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Ah, i thought the tragus magnets were the same as the sensing ones (coated not encapsulated)
Good to know, thanks!

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Just ordered one of those commercial units. I’ll test out how it works and measure the antenna properties where it arrives.

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This is definitely thinking out loud, but I’m also having trouble using the right terms to find what I want to know.

We’ve been focusing a lot on optimizing coil shape, and while that is important, I think there’s a way we could improve the circuitry. Since resonance can be tuned using trimmers, how could we use the audio input to modulate the resonance frequency on the fly? As in an analog choke, or a varicap/tuning diode, then split the audio signal to the coil and the variable capacitor to keep the resonant frequency at whatever the audio frequency is.

Also thank you for introducing me to octopart, seeing that’s like the first time I walked into the LEGO store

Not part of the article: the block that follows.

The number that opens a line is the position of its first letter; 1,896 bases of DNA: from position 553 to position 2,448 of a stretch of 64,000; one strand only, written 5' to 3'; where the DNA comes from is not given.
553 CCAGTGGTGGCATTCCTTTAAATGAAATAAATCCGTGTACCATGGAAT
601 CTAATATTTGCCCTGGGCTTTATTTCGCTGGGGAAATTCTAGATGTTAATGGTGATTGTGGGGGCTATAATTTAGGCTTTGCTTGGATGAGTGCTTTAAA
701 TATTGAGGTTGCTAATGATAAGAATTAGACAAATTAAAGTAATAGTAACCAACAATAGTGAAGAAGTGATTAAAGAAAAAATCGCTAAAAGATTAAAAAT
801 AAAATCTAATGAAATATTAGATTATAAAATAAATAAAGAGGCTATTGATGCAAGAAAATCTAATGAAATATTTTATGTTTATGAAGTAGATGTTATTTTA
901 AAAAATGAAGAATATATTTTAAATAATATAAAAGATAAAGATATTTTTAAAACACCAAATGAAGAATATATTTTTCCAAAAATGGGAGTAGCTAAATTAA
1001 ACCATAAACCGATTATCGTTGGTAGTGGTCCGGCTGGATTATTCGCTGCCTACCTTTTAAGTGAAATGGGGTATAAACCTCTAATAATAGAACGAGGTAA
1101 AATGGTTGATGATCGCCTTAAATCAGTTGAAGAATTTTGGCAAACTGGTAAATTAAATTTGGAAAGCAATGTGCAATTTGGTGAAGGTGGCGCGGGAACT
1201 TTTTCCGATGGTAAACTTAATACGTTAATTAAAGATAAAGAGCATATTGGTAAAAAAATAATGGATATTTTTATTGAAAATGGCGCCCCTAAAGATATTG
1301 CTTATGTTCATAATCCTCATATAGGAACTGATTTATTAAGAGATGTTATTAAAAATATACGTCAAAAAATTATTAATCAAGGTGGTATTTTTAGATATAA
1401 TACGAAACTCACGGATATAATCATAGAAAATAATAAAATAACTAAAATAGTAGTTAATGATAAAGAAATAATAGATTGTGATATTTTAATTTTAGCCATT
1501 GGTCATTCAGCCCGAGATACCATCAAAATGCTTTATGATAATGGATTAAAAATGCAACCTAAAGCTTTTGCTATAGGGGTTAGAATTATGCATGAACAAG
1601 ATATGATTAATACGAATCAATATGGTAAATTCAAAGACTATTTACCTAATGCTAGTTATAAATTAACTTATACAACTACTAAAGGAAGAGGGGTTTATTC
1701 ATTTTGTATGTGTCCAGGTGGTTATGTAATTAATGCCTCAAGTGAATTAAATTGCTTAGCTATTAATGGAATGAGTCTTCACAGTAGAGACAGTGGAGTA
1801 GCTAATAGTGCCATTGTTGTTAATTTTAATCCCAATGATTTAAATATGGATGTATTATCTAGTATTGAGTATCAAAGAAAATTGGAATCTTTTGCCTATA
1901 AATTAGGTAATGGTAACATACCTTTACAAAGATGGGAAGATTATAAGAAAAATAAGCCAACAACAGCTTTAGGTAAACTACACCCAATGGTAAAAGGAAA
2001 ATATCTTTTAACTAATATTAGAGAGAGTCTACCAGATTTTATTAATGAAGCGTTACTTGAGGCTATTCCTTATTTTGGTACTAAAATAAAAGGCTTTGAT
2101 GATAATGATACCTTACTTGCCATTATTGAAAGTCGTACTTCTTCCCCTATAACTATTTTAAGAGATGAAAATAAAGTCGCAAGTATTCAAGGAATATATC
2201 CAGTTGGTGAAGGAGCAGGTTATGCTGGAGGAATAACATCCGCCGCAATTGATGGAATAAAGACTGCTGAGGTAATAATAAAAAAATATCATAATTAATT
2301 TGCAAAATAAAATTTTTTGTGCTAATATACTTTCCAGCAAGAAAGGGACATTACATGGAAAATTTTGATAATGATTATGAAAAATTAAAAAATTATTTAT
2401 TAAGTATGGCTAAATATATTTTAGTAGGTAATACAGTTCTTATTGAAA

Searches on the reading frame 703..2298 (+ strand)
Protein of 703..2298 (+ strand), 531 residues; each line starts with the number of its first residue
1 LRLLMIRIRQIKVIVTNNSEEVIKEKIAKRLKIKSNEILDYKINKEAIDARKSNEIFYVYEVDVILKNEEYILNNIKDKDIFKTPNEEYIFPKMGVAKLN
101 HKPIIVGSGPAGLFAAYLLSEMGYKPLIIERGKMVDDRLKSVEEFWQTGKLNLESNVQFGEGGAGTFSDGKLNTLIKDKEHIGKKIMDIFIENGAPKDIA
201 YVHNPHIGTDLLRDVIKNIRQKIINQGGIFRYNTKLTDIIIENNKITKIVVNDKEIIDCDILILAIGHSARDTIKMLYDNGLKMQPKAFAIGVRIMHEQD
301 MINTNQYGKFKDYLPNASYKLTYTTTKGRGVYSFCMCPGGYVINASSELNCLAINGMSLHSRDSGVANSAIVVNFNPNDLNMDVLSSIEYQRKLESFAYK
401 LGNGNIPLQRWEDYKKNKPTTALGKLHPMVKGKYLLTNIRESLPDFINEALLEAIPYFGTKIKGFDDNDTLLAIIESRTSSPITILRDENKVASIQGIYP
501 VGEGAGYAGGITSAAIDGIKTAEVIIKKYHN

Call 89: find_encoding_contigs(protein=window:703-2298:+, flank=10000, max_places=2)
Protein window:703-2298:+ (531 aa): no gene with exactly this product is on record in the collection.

I’m not an audio engineer, so I’m not sure how to do that. My understanding is that most of the signal optimization is handled by the amplifier circuit, and the voice coil is just a passive load which the signal is acting upon. I think we need to overcome the physical hurdles of getting the sound to the magnet implant, then we can worry about optimizing the circuitry to increase sound quality

Here’s the unit I bought

It runs off of two 9V batteries. The amplifier unit is very tiny. It works very well with the included 2mm x 1mm magnets when they’re all the way up in your ear. Surprisingly good sound quality when the coil was up against my ear. Could still make out words when it was tucked away under my shirt in a noisy environment.

I could feel the vibrations pretty strongly with my finger magnet, but could hear absolutely nothing with my tragus xG3. I think the problem might be the sheer mass of the xG3. The tiny magnets are where it’s at.